Richard Rogers and Architects: From the house to the city, Fiell Publishing, RRP£24.95
Best-known for pioneering buildings such as the Centre Pompidou in Paris, Lloyd’s of London and the Millennium Dome, Richard Rogers is a key architect of our age. His work has a legible “architectural vocabulary and grammar”, as Deyan Sudjic, London’s Design Museum director, observes in the introduction to this 280-page hardback. His structures are light, transparent and environmentally friendly. They employ new materials and innovative techniques. Simple to use, they show a concern for the public spaces surrounding both commercial and residential buildings while his vision for urban living has future generations in mind. More subtly, perhaps, the themes defining his practice’s projects have captured shifting socio-cultural attitudes for more than three decades.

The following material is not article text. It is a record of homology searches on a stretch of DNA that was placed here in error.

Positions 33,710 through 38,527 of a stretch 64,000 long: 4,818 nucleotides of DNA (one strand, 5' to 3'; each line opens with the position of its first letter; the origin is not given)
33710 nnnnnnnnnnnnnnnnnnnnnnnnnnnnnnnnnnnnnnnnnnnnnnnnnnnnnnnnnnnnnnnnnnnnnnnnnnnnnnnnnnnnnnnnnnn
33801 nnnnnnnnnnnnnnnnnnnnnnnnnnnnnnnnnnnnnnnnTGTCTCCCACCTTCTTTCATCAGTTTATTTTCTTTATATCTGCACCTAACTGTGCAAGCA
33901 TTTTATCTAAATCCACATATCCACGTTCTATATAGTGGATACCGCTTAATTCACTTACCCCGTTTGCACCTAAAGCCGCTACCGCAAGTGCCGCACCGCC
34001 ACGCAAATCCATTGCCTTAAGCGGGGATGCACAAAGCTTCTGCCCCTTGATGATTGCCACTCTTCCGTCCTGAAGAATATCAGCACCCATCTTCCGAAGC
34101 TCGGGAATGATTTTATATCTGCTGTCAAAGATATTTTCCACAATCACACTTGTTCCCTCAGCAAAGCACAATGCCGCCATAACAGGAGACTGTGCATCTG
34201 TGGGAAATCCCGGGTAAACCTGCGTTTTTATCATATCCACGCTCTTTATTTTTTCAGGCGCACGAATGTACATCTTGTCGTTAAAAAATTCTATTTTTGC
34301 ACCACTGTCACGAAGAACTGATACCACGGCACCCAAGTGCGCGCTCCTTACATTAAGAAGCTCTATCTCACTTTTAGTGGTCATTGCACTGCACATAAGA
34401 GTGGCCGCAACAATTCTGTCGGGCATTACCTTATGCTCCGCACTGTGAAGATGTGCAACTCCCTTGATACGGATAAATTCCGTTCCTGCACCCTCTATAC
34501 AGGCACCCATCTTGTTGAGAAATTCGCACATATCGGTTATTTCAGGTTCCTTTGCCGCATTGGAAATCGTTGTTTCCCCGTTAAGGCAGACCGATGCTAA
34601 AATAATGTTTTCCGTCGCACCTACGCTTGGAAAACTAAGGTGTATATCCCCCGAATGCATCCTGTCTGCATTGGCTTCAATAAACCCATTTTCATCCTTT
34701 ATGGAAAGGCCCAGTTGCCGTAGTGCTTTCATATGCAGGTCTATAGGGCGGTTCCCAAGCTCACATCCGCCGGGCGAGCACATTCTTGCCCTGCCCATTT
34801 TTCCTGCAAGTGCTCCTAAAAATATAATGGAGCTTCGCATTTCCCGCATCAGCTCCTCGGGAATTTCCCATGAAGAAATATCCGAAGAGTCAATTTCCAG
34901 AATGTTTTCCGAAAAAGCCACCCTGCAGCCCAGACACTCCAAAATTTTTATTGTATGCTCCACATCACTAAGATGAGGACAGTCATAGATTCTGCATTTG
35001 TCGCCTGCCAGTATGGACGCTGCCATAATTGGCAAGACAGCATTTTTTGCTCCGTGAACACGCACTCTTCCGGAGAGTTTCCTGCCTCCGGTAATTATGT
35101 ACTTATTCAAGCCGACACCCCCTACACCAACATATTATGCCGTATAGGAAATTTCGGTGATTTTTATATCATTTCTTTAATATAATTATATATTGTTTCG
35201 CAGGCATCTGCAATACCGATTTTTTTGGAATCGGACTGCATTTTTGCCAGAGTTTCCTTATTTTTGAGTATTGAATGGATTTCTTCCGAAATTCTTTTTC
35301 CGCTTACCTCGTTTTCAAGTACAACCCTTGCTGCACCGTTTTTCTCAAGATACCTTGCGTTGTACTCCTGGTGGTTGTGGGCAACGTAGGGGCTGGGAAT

Surveys of architecture can be very dry but this book’s design, typography and images are as eye-catching as its subject matter. Presenting the projects in sections that characterise the work – “legible”, “lightweight”, “green”, “transparent” and so on – is inspired. Early work and works-in-progress are also covered and there is an essay by Rogers on Cities and the Future. Anyone interested in design and architecture or tomorrow’s buildings will find this book an engaging companion.